Next, figure out whose move it is. To the left of the chess board is a box with "To Move" written inside, and a pawn next to it. Whatever color this pawn is, it's that team's move. When you think you know the solution, click on the piece you want to move. You can either click and drag the piece to its destination, or click once on the start and again on the end square. As you move your mouse over possible destinations, you'll see a green highlight for legal moves and a red highlight for illegal ones.
After you move, one of several things may happen. If you have solved the problem, you will see the chess lady say "Solved." If you're not yet at the end of the problem, the computer will typically respond -- and you won't yet know whether you're on the right track or doomed to failure. Sometimes, however, you may have done something the problem's creator didn't expect, and you'll see "Off Path." This counts as a failure. Except in "Mate In X" problems, problems typically only account for the most probable moves. Anything that deviates from this is considered wrong. If you disagree with an unprogrammed move being wrong, and think you've found an alternative correct solution, please leave a comment.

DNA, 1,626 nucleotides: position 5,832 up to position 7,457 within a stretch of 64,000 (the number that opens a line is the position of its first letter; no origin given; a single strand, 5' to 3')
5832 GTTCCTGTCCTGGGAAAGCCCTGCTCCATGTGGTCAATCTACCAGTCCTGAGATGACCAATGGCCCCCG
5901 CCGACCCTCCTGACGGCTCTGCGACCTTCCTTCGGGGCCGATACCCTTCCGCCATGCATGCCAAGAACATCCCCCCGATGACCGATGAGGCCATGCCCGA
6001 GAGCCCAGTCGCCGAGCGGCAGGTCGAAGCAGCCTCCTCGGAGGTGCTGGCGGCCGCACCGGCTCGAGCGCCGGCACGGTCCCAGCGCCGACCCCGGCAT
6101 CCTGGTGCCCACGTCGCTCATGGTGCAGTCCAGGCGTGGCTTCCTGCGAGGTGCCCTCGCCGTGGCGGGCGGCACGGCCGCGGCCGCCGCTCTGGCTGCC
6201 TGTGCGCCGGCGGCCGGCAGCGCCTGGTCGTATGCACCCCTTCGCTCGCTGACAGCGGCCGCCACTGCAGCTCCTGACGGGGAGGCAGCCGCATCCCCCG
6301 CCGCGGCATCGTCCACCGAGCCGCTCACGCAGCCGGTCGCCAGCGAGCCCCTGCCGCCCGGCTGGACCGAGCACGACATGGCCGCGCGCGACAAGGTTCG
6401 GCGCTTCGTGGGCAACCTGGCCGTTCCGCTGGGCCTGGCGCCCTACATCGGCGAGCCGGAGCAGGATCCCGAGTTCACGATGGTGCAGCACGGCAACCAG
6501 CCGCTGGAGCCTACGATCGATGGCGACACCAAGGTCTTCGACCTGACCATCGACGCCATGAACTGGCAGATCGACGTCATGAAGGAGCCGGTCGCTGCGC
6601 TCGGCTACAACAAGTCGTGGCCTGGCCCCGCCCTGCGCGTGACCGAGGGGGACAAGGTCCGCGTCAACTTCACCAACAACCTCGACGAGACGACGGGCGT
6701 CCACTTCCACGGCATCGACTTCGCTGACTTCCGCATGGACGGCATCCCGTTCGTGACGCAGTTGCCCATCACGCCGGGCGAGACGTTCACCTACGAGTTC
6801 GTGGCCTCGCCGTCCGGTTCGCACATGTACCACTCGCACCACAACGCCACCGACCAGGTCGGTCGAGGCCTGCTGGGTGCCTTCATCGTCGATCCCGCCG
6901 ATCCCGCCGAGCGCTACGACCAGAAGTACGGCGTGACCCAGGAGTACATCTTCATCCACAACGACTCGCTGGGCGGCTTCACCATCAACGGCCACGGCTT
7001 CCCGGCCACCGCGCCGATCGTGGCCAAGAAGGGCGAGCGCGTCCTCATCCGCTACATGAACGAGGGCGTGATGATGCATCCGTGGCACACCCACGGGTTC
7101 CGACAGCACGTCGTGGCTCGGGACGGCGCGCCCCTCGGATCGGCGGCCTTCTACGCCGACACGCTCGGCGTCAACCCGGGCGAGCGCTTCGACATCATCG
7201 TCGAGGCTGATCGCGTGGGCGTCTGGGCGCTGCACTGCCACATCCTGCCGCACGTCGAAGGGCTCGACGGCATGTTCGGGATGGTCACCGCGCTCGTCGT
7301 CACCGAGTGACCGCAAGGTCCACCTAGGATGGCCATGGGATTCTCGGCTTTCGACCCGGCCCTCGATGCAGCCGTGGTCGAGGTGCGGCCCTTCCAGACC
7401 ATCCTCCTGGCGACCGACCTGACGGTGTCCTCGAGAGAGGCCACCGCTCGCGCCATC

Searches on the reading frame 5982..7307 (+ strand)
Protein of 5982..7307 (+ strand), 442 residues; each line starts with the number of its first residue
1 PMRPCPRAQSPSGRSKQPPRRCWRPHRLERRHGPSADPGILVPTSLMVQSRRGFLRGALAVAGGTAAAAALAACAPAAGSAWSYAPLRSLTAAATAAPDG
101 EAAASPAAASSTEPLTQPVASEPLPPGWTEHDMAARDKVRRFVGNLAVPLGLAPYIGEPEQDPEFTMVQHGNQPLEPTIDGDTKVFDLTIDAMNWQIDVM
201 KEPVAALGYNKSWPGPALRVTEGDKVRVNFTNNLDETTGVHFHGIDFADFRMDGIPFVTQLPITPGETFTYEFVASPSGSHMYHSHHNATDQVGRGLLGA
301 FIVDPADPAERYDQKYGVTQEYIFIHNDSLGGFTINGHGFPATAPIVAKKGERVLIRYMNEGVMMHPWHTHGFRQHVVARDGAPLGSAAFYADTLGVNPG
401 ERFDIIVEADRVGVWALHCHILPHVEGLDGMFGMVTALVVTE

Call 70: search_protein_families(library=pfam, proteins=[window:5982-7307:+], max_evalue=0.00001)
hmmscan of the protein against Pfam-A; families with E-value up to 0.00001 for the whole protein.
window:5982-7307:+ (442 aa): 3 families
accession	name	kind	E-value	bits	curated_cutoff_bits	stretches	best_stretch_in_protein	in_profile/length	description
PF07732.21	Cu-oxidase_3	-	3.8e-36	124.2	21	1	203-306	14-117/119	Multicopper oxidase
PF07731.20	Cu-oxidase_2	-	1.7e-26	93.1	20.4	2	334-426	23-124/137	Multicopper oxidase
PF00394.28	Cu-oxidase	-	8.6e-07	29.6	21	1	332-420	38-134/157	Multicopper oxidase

Sometimes a problem is too hard, and you want to give up and see the answer. Or perhaps you solved the problem, but wish to experiment with alternate paths. There are two ways to view the solution: "Animate Solution" and "Navigate Solution." (You can find these options under the popup problem mode menu that by default says "Play.") "Animate" will move the pieces for you from beginning to end. If there are multiple solutions, it will only show one. "Navigate" lets you explore the whole tree. When you choose this option, two things will happen. First, the board will show arrows for piece movement. Green lines indicate a correct path, red ones a failure, and gray a path that was something you tried that wasn't originally on the move tree. The other feature of the "Navigate" mode is a view of the full move tree. This you will see to the right of the chessboard. The colors here symbolize the same things as the colored arrows on the board. Your current location is highlighted with a yellow circle. A move that gave check shows a red star, and a checkmate a purple star. In this mode, you can move around by dragging the pieces on the board as normal, by clicking on places in the tree, or by using the arrow keys.